‘My life changed dramatically when I hit big school’

7 Feb 2013 @ 8.59 pm
| Opinion

Memories are made of this… Allertonshire School
For Steve Bradley, going to “big school” involved dodging ferociously sweaty teachers, tackling future football managers and snogging Jessica Scott

In my last article I reminisced fondly about growing up in the countryside. However, my life was to change dramatically once my father gave up farming and we moved to Northallerton. I was used to the countryside and all the nice things associated with it, like village fetes and starting stubble fires.

I only managed one full year at Bullamoor County Primary School before the time came, in the autumn of 1981, to go to “Big School”, AKA the Allertonshire.

I’d heard lots of stories about the Allertonshire before I got there. I never did find out if some were true or not, including one about Paul Shingles jumping off the steel footbridge that separated East House from West. Others, particularly about an evil maths teacher, turned out to be very true!

The teacher, who will remain nameless, was Scottish, about 4ft tall and weighed about the equivalent of two Wham Bars. What she lacked in physical stature she made up for with cruelty and hysterical behaviour. Her screeching and wailing as she berated yet another first year for failing to memorise Pythagoras’ Theorem could be heard from any classroom in the corridor.

allertonshire-school-badgeHowever, the perverse fascination with other children’s suffering made a welcome distraction from the unwelcome spectacle of Mr H’s armpits. I swear that Duncan Goodhew could have used the pools of sweat for his Olympic training regime. No matter whether it was a scorching June day or a cold final period in November, the viscous syrup would cascade onto Mr H’s shirt with remorseless ferocity. I made a point of never getting close enough to discover if it was accompanied by a complementary odour. In retrospect I think that may have been a wise move.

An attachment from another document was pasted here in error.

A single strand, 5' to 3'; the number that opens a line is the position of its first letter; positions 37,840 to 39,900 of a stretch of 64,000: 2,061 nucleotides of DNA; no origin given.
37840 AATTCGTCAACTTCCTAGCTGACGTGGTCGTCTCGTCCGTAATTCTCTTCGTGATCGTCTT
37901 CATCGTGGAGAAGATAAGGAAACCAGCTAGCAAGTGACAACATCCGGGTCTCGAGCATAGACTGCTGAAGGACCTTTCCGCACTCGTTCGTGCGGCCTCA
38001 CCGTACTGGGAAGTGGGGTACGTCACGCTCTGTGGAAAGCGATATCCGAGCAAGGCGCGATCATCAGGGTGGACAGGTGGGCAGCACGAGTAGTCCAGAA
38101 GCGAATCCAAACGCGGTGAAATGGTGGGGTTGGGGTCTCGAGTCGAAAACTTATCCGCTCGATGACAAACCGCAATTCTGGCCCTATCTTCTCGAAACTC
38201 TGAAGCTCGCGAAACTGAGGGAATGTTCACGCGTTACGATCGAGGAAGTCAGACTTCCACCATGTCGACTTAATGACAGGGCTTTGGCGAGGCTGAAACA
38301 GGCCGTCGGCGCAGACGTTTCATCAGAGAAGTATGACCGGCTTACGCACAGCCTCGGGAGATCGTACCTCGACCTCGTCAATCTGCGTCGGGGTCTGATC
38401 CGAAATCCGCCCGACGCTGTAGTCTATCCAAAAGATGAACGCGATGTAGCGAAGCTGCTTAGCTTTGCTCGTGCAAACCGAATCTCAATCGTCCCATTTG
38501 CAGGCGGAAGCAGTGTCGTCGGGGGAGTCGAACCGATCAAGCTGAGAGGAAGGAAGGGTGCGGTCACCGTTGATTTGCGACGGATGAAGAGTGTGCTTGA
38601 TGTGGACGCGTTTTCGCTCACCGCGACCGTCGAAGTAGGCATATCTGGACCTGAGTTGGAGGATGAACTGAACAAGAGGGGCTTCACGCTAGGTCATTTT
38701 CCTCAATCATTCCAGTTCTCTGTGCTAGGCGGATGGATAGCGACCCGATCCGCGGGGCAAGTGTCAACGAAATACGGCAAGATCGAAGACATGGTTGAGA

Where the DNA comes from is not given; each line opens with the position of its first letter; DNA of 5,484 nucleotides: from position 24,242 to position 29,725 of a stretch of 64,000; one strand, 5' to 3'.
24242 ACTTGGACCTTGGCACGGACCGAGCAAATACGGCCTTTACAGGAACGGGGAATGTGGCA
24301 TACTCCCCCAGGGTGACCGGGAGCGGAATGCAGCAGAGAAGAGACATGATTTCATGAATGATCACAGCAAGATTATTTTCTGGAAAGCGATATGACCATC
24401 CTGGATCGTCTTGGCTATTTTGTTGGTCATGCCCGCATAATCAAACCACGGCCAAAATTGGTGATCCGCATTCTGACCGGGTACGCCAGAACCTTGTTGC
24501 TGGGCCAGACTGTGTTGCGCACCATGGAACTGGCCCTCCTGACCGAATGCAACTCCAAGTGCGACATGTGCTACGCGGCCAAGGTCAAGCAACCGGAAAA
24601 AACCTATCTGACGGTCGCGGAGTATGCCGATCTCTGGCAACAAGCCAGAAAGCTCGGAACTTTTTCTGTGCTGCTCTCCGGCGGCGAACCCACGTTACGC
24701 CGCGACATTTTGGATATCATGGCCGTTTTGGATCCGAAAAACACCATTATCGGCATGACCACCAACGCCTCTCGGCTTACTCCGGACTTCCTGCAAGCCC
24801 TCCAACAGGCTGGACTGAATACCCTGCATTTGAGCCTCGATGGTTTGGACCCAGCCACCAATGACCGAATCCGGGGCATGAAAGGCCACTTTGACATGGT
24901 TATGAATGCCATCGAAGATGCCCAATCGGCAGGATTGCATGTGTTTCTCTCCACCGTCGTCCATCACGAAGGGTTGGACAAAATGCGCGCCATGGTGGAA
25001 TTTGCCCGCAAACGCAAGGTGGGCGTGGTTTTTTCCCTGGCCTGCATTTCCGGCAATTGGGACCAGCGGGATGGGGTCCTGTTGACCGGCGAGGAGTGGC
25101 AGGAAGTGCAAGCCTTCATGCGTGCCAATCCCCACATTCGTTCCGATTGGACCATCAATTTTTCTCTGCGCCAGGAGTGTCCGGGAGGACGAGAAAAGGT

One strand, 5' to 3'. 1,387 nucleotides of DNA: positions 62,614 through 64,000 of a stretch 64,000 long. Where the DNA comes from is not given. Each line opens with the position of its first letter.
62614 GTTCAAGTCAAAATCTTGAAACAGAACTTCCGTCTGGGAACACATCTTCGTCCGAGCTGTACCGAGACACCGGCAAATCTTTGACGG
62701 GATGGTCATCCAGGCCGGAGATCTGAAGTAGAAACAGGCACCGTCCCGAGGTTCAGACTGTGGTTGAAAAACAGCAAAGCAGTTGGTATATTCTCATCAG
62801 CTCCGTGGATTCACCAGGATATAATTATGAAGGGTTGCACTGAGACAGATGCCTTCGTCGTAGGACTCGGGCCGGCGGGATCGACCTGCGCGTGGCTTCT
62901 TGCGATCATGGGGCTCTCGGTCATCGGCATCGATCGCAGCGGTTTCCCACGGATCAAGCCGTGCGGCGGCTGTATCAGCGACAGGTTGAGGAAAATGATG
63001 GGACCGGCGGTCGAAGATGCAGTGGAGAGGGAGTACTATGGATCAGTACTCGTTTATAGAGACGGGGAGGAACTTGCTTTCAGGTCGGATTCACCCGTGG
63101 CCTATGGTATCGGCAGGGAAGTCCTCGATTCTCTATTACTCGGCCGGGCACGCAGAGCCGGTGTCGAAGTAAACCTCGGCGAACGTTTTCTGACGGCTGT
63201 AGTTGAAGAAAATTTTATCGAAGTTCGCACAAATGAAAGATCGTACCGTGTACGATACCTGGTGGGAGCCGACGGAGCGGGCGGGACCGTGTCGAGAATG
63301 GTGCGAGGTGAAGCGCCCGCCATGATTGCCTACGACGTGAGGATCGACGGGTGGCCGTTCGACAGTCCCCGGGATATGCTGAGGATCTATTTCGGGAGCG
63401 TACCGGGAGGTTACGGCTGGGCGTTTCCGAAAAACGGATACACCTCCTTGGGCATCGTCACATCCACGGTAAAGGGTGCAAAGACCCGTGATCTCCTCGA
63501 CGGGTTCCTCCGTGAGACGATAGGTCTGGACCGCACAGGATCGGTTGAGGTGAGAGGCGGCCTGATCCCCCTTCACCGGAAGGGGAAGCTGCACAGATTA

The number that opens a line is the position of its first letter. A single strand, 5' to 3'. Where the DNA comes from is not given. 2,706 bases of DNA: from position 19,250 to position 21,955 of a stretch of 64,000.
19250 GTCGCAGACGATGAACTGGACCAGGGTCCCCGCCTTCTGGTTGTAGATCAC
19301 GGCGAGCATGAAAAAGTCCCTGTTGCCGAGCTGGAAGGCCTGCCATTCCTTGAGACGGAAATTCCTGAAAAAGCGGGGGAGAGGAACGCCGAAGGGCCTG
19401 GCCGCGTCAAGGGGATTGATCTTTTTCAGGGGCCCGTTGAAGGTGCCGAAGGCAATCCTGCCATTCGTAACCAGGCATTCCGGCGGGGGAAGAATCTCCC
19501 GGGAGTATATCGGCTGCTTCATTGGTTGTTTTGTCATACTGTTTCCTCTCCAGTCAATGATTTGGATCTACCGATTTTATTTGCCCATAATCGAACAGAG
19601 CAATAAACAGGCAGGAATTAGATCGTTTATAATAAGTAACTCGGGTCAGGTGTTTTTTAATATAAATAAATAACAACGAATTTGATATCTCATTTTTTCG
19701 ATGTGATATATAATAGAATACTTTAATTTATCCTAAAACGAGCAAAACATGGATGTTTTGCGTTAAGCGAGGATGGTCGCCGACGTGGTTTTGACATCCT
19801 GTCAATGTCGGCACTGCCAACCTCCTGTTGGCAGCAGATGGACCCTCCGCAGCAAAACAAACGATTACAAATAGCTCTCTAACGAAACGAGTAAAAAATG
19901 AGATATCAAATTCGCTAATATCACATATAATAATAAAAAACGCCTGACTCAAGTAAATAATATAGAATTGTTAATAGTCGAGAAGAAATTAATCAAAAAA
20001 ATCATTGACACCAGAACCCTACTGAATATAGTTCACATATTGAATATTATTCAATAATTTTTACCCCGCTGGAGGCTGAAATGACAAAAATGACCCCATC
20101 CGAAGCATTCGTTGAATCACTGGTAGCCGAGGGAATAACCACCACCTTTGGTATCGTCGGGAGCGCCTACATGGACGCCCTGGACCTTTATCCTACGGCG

I quickly decided that I didn’t like the Allertonshire School. It was too big and all my friends from primary school, like Peter Grimes, were on the old West House – complete with a quad and refectory – while I was on the modern East House – comparatively sterile with glitter painted cloakrooms and prefabricated craft rooms.

There was also the Technical Drawing block – a wooden shack on stilts which was to be the scene for my first ever proper snog with a real girl (no tongues!). I wonder what happened to Jessica Scott?

Break times were awful during that first term. It seemed that it was customary for whoever was considered to be the hardest kid in your year from your primary school to have a series of challenge bouts against compatriots from other schools. From memory there was Karl Dawson from Brompton, Sean Cullen from Bullamoor, a variety of kids I’d never heard of and then the enigmatic Richard Wimmer from Mill Hill.

“Wim” was, so it seemed, the coolest kid in our year. He had his hair dyed burgundy, danced a mean jig to Mystura’s Northern Soul classic “The Flasher” at school discos, had a girlfriend in the third year (who was at least two feet taller than him), hung around with older lads and was good at football. The legend preceded him.